How Do You Know When to Take a Break?

I am curious how other lifters know when to dial down their intensity or modulate their intensity to avoid burn out while training. What are some of the signs that you’ve been pushing yourself too hard. On the other hand, what are some signs that you could be pushing yourself harder?

Essentially, how do you find that sweet spot combination of volume, intensity and frequency in your training that leads to progress without burn out or injury?

my shoulders hurt. That’s honestly the only indicator I really go by. You’ll always have good days and bad days no matter how well you’ve been eating, sleeping etc., but once you feel a niggle coming on it’s time to chill a bit

For me, calf and forearm pain are about the only indicators that I’m not recovering well. They’re areas that never get sore normally, and whenever I start experiencing bouts of it, it won’t be long before I hit some major stalls.

In terms of knowing when to stop BEFORE that happens, generally, if I don’t want to train, I don’t. Don’t get me wrong, I don’t enjoy training, but I enjoy getting stronger and I know training is necessary to accomplish that. However, if I find myself dreading a training session, I just flat out don’t do it, as it’s a sign that something is going wrong.

As for “what are signs you could be pushing yourself harder”, I just measure results. If I’m making progress, I keep doing what I’m doing, because it’s working. If I’m not making progress, I’m more inclined to add more than to take away.

For me, I normally have the immune system of a rock, I’m immune to everything, so for me a waning sign is when I start to feel “under the weather”. That usually means I’m pushing everything too hard and need to spend a day or two chilling out.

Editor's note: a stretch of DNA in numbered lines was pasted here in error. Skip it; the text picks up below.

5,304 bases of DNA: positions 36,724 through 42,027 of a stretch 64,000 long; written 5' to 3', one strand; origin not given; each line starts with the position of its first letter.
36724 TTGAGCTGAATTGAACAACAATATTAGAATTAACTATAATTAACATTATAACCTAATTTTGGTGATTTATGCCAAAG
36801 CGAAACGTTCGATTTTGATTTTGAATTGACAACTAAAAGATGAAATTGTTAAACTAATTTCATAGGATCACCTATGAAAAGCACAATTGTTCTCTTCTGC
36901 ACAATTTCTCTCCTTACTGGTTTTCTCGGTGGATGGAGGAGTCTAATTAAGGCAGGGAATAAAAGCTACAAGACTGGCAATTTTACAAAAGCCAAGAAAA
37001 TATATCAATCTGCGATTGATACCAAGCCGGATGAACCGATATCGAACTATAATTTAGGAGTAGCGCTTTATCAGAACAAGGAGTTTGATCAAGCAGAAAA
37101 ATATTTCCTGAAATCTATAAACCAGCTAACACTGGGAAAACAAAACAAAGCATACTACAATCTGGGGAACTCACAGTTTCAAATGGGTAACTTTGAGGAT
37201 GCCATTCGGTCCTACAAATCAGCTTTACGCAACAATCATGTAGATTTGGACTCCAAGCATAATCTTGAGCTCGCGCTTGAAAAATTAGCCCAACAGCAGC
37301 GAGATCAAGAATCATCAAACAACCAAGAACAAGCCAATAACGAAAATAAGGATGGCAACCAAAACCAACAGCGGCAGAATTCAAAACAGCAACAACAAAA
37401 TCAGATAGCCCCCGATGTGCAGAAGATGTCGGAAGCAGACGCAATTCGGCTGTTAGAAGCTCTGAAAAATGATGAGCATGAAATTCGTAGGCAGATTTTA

I get weaker on the big lifts when I have been training too hard for too long. I find it is much harder to overdo it with a 6 day split rather than total body or upper lower split with higher frequency.

I don’t remember needing to back off when I was younger; for reference I am 39.

Shoulder pain definitely but really joint pain all together. Elbows, knees, and shoulders. Achilles can flare up every once in a while. I try to deload once or if these symptoms occur, or I won’t train at all.

Lack of sleep is another. If I cant get good quality sleep the night before, more times than not I won’t train that day.

But like other have said, you have your good days and bad regardless if everything is in check.

Thanks for the suggestions. I said in another thread that I injured my back Yoking. I did some thinking about the injury, which was probably a result of going too hard on squats the prior week and not resting, and I realized I need to tone down my workouts if I want to compete in November.

Basically I feel like if I don’t bust my ass I wont make progress. Invariably I end up getting burnt-out/injured and taking a week or two off or feeling completely demotivated. The adrenaline is addicting, I love the feeling of lifting a heavy keg or repping out on deadlifts with everyone screaming at you to push! I feel guilty when I take breaks, like im being lazy. I have been experimenting with cutting back and it has improved my training.

So my second question is: how do you modulate your workouts so you don’t injure yourself or go too hard and burn out. What have you learned that has taught you to pace yourself for big gains in the long run?

I have a scheduled deload every 8 weeks for lower body and 4 weeks for bench, which I find helps. Sometimes life happens too, and it’ll force me to take time off or cut a workout short.

I toyed around with the idea of a rotating deload, where every week, for 1 of my 4 lifting days, I’d just do the main lift and shut it down, versus doing some assistance work. Haven’t implemented it, couldn’t really say how effective it would be.

Since I’ve seriously switched training styles I feel I don’t need the same sort of deloads or breaks I used to.

Last week for example my performance was absolute shit in the gym. I only have a few “heavy” lifts in my current rotation. I was feeling tired and gross, and was only able to manage a 345x4 deadlift. My “coach” then granted me a “refeed” cheat meal at the end of that week. I fired up 355x12 next deadlift session. Had my performance still been poor I would have backed off for a week or so.